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Why MIDI? MIDI files are often used by musicians and entertainers of all persuasion as they're just so darned handy. When it comes to computers, musicians and MIDI files, they are absolutely made for each other. Most computers have a sound card and most sound cards have a MIDI device embedded onto them, albeit some will sound better than others.
MIDI music is typically generated using a computer, an electronic organ or a synthesizer.
With the invention of the electronic organ and the sythesizer we have been able to replicate the sounds of many instruments electronically. Instruments such as the trumpet, harp, trombone, piano, percussion, drums, xylophone, guitar, saxophone, clarinet, flute, violin and many more sounds can easily be generated, then combined into a single MIDI file.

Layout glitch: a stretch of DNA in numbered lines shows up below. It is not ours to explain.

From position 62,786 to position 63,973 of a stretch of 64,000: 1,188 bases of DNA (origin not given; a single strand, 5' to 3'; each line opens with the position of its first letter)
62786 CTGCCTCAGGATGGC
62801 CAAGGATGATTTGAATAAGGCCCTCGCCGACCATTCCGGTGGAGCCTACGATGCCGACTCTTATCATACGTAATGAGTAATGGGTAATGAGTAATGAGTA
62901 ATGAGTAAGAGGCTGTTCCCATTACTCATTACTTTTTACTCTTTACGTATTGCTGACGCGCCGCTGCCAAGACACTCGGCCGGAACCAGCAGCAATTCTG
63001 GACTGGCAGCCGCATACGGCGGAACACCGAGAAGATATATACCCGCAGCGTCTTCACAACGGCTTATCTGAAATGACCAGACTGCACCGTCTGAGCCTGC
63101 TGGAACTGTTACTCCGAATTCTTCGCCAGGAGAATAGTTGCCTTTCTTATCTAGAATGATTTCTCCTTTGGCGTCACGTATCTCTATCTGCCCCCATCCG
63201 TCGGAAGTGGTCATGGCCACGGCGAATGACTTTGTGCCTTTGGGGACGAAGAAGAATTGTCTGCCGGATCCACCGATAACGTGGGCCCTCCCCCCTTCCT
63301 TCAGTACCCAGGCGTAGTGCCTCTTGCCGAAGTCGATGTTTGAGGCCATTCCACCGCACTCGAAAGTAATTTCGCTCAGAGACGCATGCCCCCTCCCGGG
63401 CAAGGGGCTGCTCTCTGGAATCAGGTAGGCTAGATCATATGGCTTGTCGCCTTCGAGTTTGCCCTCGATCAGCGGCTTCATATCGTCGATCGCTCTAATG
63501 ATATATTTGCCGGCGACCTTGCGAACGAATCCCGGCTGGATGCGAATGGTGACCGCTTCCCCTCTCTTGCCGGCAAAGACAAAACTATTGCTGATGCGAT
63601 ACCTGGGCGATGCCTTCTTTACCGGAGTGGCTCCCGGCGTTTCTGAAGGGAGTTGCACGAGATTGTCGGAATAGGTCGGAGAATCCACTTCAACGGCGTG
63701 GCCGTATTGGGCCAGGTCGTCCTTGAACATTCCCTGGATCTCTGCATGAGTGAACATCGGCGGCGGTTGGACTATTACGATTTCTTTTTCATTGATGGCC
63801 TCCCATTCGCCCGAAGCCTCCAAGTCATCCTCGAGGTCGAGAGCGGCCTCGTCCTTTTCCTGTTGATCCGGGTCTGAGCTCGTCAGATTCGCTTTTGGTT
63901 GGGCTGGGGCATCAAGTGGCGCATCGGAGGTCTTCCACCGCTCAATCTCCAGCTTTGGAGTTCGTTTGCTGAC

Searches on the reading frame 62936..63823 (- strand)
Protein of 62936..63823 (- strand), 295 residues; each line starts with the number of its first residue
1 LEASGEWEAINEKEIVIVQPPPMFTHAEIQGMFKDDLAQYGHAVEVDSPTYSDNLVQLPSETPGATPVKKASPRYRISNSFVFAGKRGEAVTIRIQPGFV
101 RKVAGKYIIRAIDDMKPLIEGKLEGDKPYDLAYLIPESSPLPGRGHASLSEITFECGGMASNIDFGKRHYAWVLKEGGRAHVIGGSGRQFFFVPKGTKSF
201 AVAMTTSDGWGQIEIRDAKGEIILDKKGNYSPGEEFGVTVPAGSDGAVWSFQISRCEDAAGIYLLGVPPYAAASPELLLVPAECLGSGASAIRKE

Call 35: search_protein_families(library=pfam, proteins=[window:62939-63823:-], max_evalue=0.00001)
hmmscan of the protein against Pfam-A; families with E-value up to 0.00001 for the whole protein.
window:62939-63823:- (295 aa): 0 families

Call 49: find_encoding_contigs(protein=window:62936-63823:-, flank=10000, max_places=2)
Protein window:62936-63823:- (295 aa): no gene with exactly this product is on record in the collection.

The ability of a MIDI device to replicate instrument sounds electronically is stored within a chip on the sound card inside the computer or inside the MIDI organ or MIDI synthesizer.
Similar to the pianola rolls of yester-year, a MIDI file is simply a set of codes that tells your sound card (MIDI device) which of its instruments it should play and when to play them.
The difference between a MIDI file compared to a mp3 file is vast as, once a midi file has been recorded you can easily change everything about it, unlike mp3.
Because it only contains code to instruct your sound card, a MIDI file is usually very small ranging in size from 15kb to around 100kb compared with 3,500kb - 8,000kb for a mp3.
With a MIDI player, you can really get into it, turning off the individual instruments as you please. Try doing that with mp3.
With a MIDI editor you can add more instruments at any time.